The concept of a digital metaverse has received renewed attention following a presentation from Mark Zuckerberg and his newly renamed company Meta. His vision for the project – an immersive and lifelike digital environment where users can interact with each other’s avatars – is ambitious indeed, even if similar ideas have been bouncing around in tech circles for decades.
Although the metaverse idea is hardly new, recent advances in technology have brought the digital realm closer to realizing its true potential. Yet, as we will see, the outcome of Meta’s effort, and of others like it, may depend on a host of issues which remain unresolved within the legal industry.
Though ambitious, in some ways the metaverse concept represents a natural extension of well-established digital communication trends. Just as social media enables instant chatting, video games transport our avatars into virtual environments, apps like Zoom facilitate conference calling, and online stores allow for instant purchases, the metaverse aims to take the best of these features and combine them with Augmented Reality and Virtual Reality tools.
At every level of society, the disruptive potential of the metaverse concept is enormous. The world got a taste of digital living in 2020 and 2021, as the pandemic prompted many businesses and schools to go virtual. But Meta aims to deliver a generational leap forward in the technology that holds together our digital experiences, making the virtual world a far more compelling and satisfying place for users to inhabit.
The project itself has its share of skeptics, including many who say that VR goggles will never become mainstream. Others insist that a successful metaverse will need to evolve organically, like the internet itself, instead of being constructed according to a single company’s vision or blueprint.
In public conversation, however, relatively little attention is being paid to the thorny legal issues that surround the metaverse concept as a whole. Issues relating to data privacy, licensing, competition law, and intellectual property ownership will need to be firmly addressed by the legal industry before any version of the metaverse can be made available to the public.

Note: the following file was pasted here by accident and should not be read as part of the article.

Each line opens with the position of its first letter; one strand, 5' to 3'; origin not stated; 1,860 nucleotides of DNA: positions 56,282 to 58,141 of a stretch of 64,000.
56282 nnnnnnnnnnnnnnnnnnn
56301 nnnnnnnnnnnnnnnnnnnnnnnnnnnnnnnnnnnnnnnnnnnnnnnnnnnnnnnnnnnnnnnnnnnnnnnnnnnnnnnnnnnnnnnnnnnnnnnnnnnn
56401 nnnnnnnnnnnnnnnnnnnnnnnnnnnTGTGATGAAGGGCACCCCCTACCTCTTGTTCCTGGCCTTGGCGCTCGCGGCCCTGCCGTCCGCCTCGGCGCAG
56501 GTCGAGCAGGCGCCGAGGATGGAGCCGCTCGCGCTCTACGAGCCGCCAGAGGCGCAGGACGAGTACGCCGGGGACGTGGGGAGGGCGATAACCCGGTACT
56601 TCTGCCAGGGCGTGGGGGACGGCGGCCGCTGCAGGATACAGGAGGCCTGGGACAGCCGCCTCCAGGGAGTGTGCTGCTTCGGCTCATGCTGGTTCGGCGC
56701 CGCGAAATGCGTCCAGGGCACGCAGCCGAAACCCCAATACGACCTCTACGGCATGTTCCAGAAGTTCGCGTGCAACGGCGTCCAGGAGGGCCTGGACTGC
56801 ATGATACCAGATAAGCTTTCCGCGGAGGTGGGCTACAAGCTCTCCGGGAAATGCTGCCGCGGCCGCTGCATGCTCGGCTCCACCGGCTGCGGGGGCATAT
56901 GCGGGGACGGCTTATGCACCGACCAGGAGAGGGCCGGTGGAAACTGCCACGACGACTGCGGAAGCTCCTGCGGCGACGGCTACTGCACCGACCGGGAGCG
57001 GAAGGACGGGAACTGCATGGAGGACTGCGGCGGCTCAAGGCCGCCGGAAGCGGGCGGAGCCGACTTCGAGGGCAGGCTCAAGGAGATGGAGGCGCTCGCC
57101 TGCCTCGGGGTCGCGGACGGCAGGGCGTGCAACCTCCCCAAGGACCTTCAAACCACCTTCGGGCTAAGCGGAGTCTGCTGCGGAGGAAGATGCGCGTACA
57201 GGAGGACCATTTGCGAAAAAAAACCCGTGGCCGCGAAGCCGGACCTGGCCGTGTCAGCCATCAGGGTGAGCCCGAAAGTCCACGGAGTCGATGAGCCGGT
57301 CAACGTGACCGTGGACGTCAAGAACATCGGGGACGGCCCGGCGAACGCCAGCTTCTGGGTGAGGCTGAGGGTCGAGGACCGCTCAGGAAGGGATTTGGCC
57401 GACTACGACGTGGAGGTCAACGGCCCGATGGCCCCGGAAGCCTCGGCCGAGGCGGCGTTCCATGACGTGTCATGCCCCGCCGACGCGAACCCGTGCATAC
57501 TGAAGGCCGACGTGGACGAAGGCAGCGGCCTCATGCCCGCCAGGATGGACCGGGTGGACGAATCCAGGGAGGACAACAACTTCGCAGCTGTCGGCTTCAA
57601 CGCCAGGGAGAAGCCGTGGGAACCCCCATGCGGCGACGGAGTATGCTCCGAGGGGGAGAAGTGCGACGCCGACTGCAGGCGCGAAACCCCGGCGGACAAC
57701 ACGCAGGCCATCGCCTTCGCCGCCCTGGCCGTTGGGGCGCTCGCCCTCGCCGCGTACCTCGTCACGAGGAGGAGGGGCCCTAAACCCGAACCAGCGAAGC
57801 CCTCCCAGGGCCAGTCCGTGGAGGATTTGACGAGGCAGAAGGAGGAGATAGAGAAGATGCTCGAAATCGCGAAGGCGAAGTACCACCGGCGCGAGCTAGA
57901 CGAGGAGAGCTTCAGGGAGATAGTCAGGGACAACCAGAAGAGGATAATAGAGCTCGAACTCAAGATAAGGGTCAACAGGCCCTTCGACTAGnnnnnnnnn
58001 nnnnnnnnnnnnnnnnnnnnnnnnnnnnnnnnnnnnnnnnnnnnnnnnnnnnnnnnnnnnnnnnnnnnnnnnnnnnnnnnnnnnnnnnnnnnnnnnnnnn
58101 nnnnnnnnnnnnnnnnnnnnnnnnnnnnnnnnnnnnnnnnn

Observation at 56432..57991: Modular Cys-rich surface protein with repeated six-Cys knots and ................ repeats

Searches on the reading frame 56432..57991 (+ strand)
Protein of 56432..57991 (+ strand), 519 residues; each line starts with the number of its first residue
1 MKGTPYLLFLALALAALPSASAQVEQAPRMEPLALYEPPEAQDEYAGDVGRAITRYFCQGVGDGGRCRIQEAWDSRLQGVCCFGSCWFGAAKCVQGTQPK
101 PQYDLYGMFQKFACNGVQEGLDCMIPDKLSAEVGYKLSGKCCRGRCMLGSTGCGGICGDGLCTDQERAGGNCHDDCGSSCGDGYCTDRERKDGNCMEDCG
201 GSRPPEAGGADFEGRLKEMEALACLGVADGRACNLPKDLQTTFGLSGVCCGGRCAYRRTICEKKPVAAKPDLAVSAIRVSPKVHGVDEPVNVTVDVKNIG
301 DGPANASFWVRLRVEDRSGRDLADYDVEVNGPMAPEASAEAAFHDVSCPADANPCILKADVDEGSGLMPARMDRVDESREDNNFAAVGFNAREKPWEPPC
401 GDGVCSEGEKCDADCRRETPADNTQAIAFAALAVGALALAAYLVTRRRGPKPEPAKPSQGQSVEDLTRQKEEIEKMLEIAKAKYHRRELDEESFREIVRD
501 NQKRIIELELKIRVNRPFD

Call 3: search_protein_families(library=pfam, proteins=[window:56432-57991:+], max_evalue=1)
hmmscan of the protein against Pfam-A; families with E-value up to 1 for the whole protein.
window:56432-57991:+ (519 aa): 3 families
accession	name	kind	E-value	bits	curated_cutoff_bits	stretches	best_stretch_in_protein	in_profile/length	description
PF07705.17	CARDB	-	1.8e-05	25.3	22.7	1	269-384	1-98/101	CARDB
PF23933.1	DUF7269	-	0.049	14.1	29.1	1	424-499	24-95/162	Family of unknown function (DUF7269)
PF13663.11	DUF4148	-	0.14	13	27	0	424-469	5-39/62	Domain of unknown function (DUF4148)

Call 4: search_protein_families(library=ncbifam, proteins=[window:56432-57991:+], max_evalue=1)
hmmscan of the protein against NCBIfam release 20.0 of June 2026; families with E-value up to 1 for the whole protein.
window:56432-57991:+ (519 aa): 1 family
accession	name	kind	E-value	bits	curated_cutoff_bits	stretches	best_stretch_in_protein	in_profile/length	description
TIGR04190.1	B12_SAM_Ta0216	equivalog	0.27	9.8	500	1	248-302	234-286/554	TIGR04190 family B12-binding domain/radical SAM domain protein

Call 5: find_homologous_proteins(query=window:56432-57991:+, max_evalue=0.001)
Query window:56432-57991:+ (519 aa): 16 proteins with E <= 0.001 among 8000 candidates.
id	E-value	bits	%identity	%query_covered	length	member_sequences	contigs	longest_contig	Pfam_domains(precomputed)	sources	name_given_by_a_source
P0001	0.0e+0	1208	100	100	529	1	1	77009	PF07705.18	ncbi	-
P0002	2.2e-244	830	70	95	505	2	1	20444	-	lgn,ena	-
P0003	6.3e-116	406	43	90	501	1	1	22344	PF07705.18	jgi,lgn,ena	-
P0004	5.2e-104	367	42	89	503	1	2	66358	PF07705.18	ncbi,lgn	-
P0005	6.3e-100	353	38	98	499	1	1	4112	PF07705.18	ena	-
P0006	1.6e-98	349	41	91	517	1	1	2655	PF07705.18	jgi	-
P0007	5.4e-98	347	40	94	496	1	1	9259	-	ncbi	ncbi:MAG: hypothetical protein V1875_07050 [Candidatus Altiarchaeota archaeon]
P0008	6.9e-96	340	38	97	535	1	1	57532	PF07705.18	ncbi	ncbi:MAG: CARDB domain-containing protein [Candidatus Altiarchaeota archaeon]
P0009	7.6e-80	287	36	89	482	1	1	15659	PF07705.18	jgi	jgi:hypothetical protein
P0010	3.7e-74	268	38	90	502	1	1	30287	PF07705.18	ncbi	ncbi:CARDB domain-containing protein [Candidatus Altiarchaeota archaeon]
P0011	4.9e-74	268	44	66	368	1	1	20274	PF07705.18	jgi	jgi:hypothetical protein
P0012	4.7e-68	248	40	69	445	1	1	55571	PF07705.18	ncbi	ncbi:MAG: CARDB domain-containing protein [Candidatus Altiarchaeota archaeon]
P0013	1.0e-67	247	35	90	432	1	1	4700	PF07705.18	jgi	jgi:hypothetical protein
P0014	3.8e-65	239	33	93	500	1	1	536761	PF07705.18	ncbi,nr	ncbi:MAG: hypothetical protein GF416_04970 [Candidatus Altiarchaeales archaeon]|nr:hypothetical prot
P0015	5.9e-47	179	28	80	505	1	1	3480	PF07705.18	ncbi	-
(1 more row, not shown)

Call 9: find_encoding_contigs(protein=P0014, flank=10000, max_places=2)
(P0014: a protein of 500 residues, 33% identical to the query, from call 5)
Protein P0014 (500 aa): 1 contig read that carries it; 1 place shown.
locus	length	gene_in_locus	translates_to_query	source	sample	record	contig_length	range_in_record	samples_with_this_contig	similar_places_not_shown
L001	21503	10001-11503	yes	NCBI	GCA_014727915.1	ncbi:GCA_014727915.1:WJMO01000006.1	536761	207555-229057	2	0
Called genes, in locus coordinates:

Below is a short summary of the major legal issues in each of these areas, which need to be taken into account by any organization that plans to operate in the type of virtual environment that metaverse architects are currently creating.
Data privacy and Protection
One of the primary features of the metaverse concept is its ability to deliver a customized experience for each user. Yet customization depends on the collection of user data – which, incidentally, advertisers will also want to access. With PDPA soon coming into force, the legal industry in Thailand will need to bring the metaverse and its business participants – both domestic and international – into line with Thai law.
The PDPA requires clear user consent before personal data can be collected, while also imposing strict rules on how that data may subsequently be stored, processed and shared. Since the metaverse will let users move seamlessly between discrete apps and environments, a consistent user experience must therefore depend on the instantaneous and multilateral sharing of data.
How will this issue be handled by regulators? Will user data and privacy be the responsibility of the metaverse itself, or will these obligations fall to the individual apps that wish to collect such data? Businesses must be alert to the potential legal issues here, as penalties for PDPA non-compliance can be severe.
Interoperability is at the heart of the metaverse concept. Users will be chatting, listening to music and looking at ads while having their avatars try on new virtual clothes. Of course, the more fluid and natural these experiences become, the more licensing agreements need to be in place behind the scenes.